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Entering 2015, about 2 billion people on earth have smartphones, but we’re on our way to a day when 3.5 – 4 billion people have these devices.

Mobile is the first platform to allow companies to serve the whole world. On the back of this mobile revolution, we see companies like Uber, Airbnb, and Kabam rocketing to multibillion-dollar valuations.

That’s why we’re inviting 180 executives to gather at Cavallo Point, the picturesque resort just north of San Francisco’s Golden Gate Bridge, for our Mobile Summit on February 23 & 24. New technologies, standards and metrics are converging to help the largest brand-name companies also make bigger investments in mobile so that they won’t lose out on this bonanza. Still, challenges loom across significant areas of the mobile economy, and they could hold companies back.

At the Mobile Summit, we’re inviting leading mobile executives of some of the biggest companies to discuss these topics, which include mobile retail, targeting, multi-channel strategies, advertising tech, analytics dashboards, and programmatic and brand advertising.

We have high level speakers and attendees confirmed from platform companies like Facebook and Google, digital agencies, as well as brands like Office Depot, Visa, Farmer’s Insurance, Kabam, Intel, Hilton, Clorox, Expedia, and Salesforce.

This year’s Summit theme can be summarized as the “Customer Journey.” We’ll feature compelling cases of how smart companies grow by engaging their customers on their phones through one or multiple points of their overall buying journey — from discovery to interest, purchase, loyalty, and advocacy.

We’ll address how, despite the exponential growth of smartphones, many large companies still aren’t making significant increases in their mobile investments year-over-year. Mobile represents only five percent of brands’ total advertising budget, according to Forrester. One reason is because, until now, it’s been hard for companies to track the effectiveness of advertising on mobile. Once you show a mobile ad to someone, how do you know the ad led to a purchase down the line?

Gaming companies have led the charge on mobile, because they’re advertising online games, and attribution tracking from digital ad to digital buy is more straightforward.

Advances in advertising technology, however, could let mobile begin to close the loop on attribution for other areas too — including for offline retailers. But even if gaps remain there, mobile brings other benefits — of personal identification, location awareness, enhanced targeting based on demographics and other
behavioral information, and the ability to push ads within apps as they run, making the likelihood of a successful conversion higher for many advertisers, investment bank Woodside Capital Partners notes in a report. That’s why mobile advertising is seeing the strongest growth in digital advertising.

Eventually, though, the bank says, solving the attribution problem is the “Holy Grail” opportunity. It continues:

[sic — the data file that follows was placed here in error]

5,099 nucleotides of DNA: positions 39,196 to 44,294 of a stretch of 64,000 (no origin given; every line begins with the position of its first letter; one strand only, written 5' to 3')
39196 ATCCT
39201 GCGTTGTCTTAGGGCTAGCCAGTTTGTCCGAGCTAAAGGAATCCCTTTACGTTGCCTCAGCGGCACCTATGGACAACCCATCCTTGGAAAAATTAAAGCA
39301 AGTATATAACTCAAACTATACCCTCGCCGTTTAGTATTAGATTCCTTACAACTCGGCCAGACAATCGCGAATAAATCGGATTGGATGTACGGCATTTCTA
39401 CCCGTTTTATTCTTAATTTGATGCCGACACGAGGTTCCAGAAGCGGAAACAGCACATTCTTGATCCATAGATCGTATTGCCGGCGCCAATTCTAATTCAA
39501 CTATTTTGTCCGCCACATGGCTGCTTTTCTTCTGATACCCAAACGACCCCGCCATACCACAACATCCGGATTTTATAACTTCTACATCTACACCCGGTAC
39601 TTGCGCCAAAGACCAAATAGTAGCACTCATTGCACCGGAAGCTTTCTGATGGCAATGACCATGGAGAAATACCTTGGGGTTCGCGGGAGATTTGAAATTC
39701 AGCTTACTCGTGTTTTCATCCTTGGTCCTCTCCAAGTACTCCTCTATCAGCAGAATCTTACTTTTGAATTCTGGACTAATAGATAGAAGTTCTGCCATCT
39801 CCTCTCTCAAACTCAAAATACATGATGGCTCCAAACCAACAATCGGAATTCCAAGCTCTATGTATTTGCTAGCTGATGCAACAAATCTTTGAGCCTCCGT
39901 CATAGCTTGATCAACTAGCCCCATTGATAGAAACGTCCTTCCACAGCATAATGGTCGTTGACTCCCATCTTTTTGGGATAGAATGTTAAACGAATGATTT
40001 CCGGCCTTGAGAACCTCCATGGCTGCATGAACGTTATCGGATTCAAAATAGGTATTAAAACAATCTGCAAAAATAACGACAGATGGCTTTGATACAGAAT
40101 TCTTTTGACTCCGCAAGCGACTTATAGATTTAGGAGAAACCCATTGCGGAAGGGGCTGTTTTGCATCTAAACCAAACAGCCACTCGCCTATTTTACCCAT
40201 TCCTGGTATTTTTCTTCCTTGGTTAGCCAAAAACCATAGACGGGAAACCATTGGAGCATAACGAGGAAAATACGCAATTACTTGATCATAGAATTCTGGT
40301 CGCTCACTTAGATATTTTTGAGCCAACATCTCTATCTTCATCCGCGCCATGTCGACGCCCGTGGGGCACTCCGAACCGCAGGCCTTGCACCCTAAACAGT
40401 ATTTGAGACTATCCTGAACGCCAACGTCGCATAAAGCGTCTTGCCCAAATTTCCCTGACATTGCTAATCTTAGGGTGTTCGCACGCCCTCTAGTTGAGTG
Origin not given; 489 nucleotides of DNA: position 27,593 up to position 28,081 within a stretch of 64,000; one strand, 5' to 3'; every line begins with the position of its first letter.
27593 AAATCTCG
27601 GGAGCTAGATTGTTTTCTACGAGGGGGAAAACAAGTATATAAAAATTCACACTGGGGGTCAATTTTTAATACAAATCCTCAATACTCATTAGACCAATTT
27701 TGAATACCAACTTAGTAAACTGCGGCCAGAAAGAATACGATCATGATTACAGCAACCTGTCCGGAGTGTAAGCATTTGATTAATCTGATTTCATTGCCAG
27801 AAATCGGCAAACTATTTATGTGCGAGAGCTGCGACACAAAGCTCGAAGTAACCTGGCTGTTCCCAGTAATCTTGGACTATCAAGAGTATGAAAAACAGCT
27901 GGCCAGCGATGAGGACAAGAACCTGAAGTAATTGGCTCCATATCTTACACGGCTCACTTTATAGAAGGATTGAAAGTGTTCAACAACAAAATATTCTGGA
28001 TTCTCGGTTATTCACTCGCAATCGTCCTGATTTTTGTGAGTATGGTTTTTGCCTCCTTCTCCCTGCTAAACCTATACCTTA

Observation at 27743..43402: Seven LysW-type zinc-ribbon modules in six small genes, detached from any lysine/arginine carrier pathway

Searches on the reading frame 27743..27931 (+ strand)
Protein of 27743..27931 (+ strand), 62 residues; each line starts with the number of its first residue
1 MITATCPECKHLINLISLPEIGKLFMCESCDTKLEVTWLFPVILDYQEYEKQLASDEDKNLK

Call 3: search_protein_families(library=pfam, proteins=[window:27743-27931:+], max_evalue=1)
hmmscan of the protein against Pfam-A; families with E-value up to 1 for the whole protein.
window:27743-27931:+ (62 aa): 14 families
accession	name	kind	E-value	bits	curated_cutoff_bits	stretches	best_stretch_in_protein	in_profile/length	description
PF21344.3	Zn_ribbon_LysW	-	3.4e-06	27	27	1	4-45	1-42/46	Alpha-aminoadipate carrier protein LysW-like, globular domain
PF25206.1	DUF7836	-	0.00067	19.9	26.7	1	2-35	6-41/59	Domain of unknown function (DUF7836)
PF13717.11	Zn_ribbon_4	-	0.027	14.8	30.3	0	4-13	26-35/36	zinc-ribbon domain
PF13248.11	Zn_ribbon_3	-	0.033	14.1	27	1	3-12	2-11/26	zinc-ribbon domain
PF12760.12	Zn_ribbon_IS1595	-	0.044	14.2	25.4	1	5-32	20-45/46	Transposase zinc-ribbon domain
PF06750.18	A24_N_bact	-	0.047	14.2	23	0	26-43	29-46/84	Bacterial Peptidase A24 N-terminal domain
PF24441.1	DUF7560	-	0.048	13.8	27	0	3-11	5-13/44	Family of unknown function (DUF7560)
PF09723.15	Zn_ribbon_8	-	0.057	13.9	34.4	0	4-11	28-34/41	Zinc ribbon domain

Modern cloud and mobile technologies are enabling the ability to tie households to specific devices, track offers and acknowledgements, and finally, via integration with POS systems and data from firms such as Nielsen Catalina, to tie directly back to household purchases. While today there are services that can offer this closed loop for online purchasing (representing less than 6% of consumer commerce), we are in the early innings of tying together all of the required disparate databases necessary to close the loop from a mobile ad impression to a brick and mortar purchase.

In recent months, we’ve seen bigger companies scramble to increase their leverage in the attribution game. Last month, Oracle acquired Datalogix, in what was clearly an attempt to bolster its ownership of data about what ads are successful on Facebook — which has the largest mobile app — and other social networks.

Meanwhile, Yahoo acquired video advertising company Brightroll for $640 million in November, at a time when video advertising is poised to explode on mobile. Sophisticated mobile targeting and measurement has finally arrived, allowing advertisers to target and measure on mobile in the same ways they have on desktop devices, says Brightroll’s founder Tod Sacerdoti:

Significant progress on device ID mapping will enable cross-screen targeting and measurement, while more precise geo-targeting capabilities will also emerge. These advances will generate more premium inventory, causing average mobile video CPMs to rise. … By the end of 2015, there’s a real possibility that advertisers will spend more on mobile video ads than desktop.

All the signs suggest this year will be another huge year in mobile, which is why I’m looking forward to the thought-leadership conversations at this year’s Mobile Summit. While the event is invite-only, and seats are extremely limited, we’ve reserved a few seats to consider outside applicants. Apply for a seat today!


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